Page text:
Generally speaking, the larger the inductance value, the smaller the output ripple. The dynamic response of the power supply will be worse correspondingly, so the selection of the inductance value can be adjusted according to the specific application requirements of the circuit to achieve the most ideal effect. The increase of the switching frequency can make the inductance value smaller, thereby making the physical size of the inductance smaller and saving circuit board space. Therefore, the current switching power supply has a trend of high frequency development to meet the requirements of smaller and smaller electronic products.

**5.Conclusion**

The inductor is a commonly used component in switching power supplies. Because of its different current and voltage phases, theoretically, the loss is zero. The inductor is often an energy storage element, which has the characteristic of 'coming, rejecting and leaving'. It is often used along with capacitors in input filter and output filter circuits to make the current smooth.

In the switch-mode converter, it is necessary to ensure that an inductor is not in a saturated state to ensure high-efficiency energy storage and transmission. The saturated inductor is equivalent to a direct DC path in the circuit, so energy cannot be stored, which will make the entire design of the switch-mode converter fall short. When the switching frequency of the converter has been determined, the inductor that cooperates with it must be large enough and cannot be saturated.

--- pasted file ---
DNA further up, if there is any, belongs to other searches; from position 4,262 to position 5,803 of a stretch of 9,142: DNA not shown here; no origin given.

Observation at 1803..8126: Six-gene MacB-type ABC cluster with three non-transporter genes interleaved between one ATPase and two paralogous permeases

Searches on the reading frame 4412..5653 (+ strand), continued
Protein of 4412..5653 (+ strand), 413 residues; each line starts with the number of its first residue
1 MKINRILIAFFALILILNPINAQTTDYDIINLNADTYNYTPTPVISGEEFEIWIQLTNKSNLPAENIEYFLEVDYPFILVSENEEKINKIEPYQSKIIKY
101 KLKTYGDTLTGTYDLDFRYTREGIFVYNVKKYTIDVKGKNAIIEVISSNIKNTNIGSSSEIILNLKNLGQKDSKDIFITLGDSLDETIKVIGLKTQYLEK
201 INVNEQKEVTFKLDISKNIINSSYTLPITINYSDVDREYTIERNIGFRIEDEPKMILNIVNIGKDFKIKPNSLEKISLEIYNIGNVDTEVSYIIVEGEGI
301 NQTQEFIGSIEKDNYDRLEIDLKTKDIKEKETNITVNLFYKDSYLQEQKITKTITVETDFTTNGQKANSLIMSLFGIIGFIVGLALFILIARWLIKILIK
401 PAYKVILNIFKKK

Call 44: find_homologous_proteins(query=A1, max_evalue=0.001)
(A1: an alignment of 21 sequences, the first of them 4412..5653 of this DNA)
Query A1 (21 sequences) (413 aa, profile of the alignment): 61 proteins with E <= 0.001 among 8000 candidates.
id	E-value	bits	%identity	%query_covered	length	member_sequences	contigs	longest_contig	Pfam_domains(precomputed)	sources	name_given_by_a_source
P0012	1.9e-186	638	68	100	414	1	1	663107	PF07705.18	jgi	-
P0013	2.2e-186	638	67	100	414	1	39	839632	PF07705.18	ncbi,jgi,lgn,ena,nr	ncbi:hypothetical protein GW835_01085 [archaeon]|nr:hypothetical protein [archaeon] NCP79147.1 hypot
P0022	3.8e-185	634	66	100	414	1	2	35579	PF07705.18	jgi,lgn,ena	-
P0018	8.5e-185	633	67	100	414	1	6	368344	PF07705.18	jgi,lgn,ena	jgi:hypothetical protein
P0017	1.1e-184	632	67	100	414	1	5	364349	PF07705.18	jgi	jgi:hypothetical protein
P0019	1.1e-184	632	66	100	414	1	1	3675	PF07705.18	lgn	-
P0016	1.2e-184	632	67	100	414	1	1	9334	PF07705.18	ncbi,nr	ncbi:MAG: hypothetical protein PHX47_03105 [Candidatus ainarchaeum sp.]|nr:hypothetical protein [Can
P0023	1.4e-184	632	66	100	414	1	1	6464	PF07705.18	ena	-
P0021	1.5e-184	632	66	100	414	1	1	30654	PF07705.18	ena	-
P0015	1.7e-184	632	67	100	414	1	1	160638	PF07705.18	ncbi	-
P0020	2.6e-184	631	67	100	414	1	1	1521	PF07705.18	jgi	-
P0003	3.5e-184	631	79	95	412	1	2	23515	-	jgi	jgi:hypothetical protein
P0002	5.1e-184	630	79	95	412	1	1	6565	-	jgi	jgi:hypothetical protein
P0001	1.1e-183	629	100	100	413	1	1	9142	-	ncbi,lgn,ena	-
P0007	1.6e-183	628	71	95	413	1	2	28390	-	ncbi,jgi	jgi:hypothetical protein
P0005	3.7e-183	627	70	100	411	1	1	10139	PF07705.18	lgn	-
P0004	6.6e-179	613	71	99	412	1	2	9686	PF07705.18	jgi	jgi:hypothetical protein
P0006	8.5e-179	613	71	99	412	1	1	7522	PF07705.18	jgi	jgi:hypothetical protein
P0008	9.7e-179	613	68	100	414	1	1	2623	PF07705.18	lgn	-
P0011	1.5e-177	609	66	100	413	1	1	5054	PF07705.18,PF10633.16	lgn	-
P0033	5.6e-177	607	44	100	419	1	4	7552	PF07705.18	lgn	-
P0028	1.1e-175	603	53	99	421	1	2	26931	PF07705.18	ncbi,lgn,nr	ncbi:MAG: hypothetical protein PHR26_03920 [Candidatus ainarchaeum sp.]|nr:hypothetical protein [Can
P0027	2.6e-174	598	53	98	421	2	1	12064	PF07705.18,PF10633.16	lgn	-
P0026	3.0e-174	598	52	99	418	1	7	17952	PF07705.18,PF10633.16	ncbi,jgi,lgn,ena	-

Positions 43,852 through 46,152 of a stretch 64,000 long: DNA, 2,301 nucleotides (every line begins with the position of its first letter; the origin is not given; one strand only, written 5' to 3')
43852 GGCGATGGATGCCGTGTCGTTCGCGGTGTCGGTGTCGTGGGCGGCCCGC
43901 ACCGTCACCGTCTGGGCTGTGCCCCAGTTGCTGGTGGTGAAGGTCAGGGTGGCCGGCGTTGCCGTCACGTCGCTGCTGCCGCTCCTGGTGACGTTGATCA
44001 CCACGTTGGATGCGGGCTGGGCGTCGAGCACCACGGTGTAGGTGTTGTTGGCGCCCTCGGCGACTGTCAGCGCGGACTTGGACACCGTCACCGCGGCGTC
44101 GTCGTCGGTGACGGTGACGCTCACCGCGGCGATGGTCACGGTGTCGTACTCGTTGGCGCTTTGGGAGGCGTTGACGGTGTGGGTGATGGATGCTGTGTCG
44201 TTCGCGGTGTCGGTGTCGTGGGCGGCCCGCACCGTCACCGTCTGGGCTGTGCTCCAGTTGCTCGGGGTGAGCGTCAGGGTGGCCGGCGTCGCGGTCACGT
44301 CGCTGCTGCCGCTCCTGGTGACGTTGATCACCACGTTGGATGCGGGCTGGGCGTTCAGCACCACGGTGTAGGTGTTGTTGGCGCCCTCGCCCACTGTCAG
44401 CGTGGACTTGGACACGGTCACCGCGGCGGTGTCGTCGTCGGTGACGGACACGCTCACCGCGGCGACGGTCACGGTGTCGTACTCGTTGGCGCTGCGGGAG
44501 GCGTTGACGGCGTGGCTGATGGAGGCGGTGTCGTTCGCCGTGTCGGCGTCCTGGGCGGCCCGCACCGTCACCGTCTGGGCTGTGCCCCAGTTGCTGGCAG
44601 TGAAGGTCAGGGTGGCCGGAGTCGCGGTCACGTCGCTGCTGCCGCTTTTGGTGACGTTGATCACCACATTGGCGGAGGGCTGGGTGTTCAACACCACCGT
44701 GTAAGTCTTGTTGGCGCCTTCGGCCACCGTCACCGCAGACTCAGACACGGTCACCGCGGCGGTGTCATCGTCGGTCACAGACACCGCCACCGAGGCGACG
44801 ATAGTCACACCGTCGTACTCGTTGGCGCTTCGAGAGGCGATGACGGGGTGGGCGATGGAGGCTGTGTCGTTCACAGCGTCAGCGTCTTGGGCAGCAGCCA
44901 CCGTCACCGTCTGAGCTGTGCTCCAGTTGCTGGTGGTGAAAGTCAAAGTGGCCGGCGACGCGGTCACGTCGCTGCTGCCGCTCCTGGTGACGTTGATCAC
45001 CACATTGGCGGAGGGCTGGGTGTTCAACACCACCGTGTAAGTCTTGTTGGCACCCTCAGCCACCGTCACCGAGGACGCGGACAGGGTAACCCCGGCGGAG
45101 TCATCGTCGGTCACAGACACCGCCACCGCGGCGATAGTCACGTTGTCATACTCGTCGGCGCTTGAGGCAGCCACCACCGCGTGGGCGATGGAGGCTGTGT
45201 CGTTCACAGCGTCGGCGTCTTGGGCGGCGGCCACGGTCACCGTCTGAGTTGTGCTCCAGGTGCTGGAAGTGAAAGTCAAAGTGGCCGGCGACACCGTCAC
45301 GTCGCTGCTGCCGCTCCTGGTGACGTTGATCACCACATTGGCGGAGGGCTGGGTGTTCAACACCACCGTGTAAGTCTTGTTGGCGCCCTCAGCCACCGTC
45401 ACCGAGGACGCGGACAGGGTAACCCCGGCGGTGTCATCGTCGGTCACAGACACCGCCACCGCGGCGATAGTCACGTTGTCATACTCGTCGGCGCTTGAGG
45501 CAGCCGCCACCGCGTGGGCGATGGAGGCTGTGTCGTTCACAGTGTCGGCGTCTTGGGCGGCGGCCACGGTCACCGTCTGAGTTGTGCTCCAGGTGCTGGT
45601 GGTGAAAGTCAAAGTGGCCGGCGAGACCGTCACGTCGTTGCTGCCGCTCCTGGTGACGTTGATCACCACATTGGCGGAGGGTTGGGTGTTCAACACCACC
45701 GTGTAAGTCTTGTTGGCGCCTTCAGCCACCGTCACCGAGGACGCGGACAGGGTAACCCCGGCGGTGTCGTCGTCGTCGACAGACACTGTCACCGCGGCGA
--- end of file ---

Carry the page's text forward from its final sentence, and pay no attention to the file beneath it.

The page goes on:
The inductance in the switching power supply is determined by the switching frequency, input voltage, output voltage, and circuit design. When switching frequency is low, the open and close times are relatively long, in order to keep output uninterrupted needs, the inductance value needs to be increased to store more energy. At the same time, since each switch is relatively long, the energy replenishment is not as quick as the convertor with a high switching frequency, so the current will be relatively small.

In conclusion, a perfect inductor selection requires a good understanding of inductor performance, such as mechanical size, loss, Rdc, Isat, Irms, and withstand voltage. In-circuit performance engineers would like to have usually related to the information available in supplier datasheets.